For the Upstate cities, one forecaster says it has a lot to with the wind direction.
As of Sunday, OCt. 21, Buffalo's had 161 days of sunshine this year; Rochester, 63; Syracuse, 58; and Orlando, Fla., 96.
Places like Rochester and Syracuse get a prevailing northwest wind during the winter months for quite a few days, AccuWeather meterologist Brian Edwards.
"And that northwest wind kicks in the lake-effect snowfall and it goes into the inland areas. Therefore, you get more clouds in places like Rochester and Syracuse," Edwards says.
For Buffalo, he says a northwest doesn't lead to the same result.
"You need something out of the southwest to give you the clouds and moisture off of Lake Erie, so more often than not, you [Buffalo] end up with a northwest wind and that would be why there's more clouds in those inland locations," he adds.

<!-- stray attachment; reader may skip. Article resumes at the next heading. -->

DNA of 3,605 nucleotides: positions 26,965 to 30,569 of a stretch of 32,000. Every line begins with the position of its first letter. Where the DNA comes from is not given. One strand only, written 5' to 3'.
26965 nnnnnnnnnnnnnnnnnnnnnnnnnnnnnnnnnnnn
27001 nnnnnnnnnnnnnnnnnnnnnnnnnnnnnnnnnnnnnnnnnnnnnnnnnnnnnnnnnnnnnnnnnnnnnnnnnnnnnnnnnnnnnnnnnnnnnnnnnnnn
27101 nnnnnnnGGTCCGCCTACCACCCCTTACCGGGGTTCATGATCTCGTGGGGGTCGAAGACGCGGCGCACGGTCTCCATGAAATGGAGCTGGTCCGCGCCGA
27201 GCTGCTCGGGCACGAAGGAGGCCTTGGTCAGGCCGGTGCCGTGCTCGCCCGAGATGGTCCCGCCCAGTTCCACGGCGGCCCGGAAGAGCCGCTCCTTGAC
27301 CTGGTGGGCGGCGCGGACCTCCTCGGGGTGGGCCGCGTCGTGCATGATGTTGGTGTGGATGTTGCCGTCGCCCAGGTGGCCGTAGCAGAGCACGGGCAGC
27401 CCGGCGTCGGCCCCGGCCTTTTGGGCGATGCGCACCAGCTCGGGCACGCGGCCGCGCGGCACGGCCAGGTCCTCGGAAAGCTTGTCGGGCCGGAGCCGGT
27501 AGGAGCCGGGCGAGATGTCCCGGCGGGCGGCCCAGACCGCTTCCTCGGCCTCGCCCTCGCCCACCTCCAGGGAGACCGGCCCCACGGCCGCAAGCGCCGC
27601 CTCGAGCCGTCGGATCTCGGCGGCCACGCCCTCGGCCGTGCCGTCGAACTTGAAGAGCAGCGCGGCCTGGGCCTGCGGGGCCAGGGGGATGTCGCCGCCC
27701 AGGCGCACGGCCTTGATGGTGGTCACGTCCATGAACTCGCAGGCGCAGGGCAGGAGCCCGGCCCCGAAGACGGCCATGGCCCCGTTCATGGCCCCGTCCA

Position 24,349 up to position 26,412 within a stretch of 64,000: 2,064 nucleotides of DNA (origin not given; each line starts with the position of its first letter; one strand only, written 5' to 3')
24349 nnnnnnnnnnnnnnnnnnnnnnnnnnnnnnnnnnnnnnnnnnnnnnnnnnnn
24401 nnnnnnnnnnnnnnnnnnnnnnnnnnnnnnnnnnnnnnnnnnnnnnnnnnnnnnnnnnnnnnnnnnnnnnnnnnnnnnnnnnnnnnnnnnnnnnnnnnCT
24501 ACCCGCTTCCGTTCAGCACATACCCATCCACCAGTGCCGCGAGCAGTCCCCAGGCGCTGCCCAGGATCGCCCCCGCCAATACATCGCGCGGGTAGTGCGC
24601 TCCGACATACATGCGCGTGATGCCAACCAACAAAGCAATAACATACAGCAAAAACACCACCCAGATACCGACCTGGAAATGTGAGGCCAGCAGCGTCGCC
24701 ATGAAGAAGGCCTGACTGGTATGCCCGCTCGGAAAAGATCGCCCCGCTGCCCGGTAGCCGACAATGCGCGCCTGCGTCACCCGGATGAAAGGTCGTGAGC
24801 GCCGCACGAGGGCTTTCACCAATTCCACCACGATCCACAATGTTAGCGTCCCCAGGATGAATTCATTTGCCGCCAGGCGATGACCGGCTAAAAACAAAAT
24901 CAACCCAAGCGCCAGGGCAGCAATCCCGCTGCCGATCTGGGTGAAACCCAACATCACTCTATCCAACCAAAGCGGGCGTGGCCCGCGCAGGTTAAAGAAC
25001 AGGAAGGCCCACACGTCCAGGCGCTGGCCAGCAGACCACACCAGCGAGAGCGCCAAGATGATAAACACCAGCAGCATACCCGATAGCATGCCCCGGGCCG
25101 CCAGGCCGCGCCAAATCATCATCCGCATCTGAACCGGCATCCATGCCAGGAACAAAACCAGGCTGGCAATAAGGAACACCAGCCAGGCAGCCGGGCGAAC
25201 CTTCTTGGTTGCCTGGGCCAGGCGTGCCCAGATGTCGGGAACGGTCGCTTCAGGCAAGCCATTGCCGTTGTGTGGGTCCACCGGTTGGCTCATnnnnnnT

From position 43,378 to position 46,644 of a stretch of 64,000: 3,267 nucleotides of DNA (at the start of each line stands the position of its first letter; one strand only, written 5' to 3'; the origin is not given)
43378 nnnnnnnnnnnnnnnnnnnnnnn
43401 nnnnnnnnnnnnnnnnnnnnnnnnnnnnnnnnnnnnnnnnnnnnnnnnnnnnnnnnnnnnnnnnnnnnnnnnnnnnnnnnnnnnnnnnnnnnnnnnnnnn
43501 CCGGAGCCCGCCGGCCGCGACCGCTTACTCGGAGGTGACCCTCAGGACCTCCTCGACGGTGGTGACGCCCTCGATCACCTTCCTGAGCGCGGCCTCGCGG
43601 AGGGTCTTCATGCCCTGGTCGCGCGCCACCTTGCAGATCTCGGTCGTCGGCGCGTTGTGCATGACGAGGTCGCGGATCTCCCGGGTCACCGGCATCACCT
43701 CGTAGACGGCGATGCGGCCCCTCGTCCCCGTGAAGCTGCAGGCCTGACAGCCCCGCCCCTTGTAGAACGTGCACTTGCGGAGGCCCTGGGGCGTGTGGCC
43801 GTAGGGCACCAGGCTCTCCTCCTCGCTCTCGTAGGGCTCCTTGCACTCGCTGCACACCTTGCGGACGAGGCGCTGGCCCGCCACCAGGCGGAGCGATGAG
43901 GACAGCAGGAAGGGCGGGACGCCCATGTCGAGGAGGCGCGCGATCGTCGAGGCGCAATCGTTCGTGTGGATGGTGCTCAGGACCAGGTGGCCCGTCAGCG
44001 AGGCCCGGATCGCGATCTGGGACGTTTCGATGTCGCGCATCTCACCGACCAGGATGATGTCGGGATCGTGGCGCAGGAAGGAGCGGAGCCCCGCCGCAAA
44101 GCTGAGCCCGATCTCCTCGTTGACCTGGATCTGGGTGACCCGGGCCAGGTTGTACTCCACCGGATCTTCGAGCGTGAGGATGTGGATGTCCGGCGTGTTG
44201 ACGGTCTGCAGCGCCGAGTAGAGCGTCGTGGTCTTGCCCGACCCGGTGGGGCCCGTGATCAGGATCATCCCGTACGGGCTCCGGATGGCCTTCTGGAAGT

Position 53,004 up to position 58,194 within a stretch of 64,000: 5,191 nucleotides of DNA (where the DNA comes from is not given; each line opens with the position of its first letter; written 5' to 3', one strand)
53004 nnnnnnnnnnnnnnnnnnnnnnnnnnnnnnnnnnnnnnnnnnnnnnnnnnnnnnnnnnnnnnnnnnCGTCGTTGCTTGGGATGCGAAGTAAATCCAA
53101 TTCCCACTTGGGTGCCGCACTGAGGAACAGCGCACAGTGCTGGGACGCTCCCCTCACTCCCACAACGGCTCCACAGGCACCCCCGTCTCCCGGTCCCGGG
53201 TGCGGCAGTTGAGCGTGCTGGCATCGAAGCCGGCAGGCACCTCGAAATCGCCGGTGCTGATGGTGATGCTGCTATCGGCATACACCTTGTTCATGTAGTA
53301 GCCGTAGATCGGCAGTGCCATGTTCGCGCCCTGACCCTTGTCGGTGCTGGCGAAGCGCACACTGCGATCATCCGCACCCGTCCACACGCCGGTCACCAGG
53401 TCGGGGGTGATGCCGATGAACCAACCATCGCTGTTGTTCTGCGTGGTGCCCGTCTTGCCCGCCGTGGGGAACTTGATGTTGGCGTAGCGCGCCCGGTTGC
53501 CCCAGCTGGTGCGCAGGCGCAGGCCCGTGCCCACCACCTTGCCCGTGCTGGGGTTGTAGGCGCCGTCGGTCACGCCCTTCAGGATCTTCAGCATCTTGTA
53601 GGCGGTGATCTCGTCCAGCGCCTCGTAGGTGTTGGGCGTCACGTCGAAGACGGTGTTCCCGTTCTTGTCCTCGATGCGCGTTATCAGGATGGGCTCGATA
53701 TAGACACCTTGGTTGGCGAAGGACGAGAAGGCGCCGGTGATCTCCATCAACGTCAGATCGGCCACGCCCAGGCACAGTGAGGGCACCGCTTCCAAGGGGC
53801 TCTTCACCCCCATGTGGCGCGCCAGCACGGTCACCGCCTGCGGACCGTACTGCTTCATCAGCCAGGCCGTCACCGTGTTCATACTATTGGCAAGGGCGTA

For our friends in Orlando, the humidity values and the amount of moisture in Florida is very high during the late spring and summer months, and that contributes to daily thunderstorms that fire up over the inland areas of Florida, Edwards says.
"And that would contribute to less actual days of just plain sunshine because most of those summer months are washed away because of the amount of thunderstorms that develop," Edwards adds.
Not to mention the clouds and overcast skies Orlando residents see for a stretch of time in the summer.
Forecasters define a sunny day as one that includes sunshine for more than half of a given caledar day, he says.